Sugar Content In Cerelac Lower Than FSSAI Limit: Nestle

Mumbai: Nestle India on Monday rejected the charges relating to the company selling baby food products like Cerelac with higher sugar content in less developed countries like India. Chairman and managing director Suresh Narayanan said the allegation is racially stereotyped, unfortunate and untrue.

Narayanan said that added sugar content in Cerelac is much lower than the upper limit prescribed by the Food Safety and Standards Authority of India (FSSAI). “There is nothing in this product that makes it potentially of any risk or any kind of harm to the child,” he said.

As per the FSSAI, the permissible level of added sugar is 13.6 grams per 100 grams of feed. “Nestle is 7.1 grams, which is well below the standards and the maximum limits set up,” Narayanan said, adding that the company’s infant food formulation for children below 18 months is done on a global basis.

The company is looking at introducing Cerelac without added sugar in India, but it would be difficult to specify an exact timeline, Narayanan said. “In the last five years, there has almost been a 30% reduction in its levels and we are looking at further ways of reducing this as we go along; it is also an ongoing process,” he said.

Acknowledging that the FSSAI has sought information on the sugar content in Cerelac from the company, he added that the sugar controversy has not had significant impact on sales of Cerelac.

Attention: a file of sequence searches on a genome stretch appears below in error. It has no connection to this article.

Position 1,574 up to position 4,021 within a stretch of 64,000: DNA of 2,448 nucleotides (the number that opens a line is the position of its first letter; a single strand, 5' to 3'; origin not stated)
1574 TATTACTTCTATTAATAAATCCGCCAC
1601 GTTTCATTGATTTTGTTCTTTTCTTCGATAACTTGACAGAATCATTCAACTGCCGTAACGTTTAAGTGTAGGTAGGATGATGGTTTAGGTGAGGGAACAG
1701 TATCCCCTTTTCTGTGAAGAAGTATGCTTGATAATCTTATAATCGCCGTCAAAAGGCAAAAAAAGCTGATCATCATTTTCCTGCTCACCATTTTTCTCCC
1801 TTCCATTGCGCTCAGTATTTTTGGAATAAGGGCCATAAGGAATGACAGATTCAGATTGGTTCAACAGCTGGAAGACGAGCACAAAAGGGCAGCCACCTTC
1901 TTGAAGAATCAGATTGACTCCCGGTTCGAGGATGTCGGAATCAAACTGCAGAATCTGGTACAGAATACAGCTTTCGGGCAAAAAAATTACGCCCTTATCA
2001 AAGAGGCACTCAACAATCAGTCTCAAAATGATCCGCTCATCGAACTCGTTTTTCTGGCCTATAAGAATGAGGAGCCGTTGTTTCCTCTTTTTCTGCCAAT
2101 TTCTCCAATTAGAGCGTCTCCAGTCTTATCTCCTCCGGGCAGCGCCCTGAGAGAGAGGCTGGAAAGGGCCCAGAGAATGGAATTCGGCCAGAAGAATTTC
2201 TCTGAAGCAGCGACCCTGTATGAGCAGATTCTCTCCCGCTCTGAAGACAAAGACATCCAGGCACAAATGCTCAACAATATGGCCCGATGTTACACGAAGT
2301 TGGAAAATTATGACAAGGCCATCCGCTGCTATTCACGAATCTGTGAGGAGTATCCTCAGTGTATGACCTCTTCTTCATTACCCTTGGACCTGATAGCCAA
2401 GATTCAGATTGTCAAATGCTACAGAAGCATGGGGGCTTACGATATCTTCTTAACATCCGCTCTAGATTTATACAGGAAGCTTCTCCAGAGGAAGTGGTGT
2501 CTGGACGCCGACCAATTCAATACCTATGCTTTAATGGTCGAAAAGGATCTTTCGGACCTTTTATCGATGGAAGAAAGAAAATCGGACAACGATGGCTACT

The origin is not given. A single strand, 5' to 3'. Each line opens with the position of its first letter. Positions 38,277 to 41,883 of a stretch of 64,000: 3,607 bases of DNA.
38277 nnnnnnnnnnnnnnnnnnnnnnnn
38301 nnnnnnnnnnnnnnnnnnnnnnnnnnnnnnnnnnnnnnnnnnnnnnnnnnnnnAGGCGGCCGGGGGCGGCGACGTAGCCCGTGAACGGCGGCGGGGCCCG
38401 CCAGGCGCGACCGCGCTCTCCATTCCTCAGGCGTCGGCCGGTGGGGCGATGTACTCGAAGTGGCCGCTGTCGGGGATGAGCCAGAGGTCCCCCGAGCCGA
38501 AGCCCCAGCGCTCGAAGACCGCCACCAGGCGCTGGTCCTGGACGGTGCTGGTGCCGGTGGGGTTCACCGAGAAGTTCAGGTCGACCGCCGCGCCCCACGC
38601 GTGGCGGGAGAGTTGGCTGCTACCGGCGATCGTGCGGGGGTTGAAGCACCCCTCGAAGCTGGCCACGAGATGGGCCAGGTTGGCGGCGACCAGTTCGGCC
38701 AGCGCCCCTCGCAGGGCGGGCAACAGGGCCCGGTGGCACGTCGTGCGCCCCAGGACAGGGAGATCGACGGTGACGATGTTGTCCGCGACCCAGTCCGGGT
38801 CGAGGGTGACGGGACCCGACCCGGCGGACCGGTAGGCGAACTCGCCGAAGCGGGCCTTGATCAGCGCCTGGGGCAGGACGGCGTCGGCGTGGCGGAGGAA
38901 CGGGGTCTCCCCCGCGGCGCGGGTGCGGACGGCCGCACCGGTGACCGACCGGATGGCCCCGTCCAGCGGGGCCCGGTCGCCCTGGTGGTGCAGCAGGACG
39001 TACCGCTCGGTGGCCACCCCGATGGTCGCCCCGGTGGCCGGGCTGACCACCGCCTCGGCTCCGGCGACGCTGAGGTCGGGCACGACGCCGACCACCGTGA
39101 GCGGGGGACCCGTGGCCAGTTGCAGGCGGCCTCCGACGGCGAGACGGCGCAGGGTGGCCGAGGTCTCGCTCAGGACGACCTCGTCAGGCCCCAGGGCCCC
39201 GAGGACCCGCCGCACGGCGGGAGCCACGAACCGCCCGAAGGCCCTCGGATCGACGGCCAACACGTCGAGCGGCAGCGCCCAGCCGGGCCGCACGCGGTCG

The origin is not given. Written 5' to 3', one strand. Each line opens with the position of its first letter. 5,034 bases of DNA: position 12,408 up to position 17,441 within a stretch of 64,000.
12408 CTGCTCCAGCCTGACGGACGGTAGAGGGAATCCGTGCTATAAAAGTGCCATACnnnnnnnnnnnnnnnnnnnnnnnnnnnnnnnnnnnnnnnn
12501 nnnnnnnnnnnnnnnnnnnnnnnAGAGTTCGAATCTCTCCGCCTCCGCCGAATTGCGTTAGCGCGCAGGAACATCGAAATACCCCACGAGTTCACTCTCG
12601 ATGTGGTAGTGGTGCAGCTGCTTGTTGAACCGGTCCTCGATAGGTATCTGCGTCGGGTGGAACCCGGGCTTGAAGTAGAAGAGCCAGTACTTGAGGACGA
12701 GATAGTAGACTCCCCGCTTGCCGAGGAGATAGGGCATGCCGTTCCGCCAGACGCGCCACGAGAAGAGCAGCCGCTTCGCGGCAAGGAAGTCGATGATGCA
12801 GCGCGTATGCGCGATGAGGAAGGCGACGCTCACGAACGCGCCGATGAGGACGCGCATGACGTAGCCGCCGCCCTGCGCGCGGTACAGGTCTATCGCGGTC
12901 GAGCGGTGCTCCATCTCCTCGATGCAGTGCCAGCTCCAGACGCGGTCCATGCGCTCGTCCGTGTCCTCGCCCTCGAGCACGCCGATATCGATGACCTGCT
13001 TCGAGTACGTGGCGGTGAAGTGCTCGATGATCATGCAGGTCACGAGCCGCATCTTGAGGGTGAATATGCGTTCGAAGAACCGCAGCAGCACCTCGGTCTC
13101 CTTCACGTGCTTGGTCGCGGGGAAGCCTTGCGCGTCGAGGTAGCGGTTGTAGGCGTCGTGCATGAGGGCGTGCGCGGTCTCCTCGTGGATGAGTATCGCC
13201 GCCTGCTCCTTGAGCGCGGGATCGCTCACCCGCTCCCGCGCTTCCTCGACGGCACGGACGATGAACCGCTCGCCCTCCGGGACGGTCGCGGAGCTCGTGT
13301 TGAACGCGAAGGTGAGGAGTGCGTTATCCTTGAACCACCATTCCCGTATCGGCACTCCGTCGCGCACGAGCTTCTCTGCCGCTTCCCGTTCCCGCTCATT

Speaking at a media roundtable, Narayanan said the amount of sugar content in infant foods is determined by the capability to meet the nutrition profile of a particular age group and that is universal. As far as Nestle is concerned, he said a majority of sugar present in the product is natural sugar.

“There is no local kind of approach to making a nutritional adequacy study. Globally, the recipes are engendered in an age where energy dense products are needed by growing children. So, there is no distinction that is made between a child in Europe and a child in India or any other parts of the world,” Narayanan said, adding that the Codex requirement is fully followed up for Cerelac.

The Codex is a collection of internationally recognised standards, codes of practice, guidelines and other recommendations published by the Food and Agriculture Organisation of the United Nations relating to food, food production, food labelling and food safety. India is also a part of the Codex committee.

“I also want to add here very clearly that (both) added-sugar products and no-added-sugar products are present in Europe as well as in Asia. So, the unfortunate allegation that it is racially stereotyped is unfortunate and untrue,” he said.

Explaining the rationale behind added sugar content in Nestle’s baby food in India, Narayanan said meeting the nutritional profile could be different and the ingredients could also be different.

“That we have the need in India is the reason why we have added this, but at levels which are much lower than what is even specified by the local regulator and I think one has to have the trust and confidence that the local regulator knows what we are putting there. So, it’s not a dramatic deviation that has been done,” he said.

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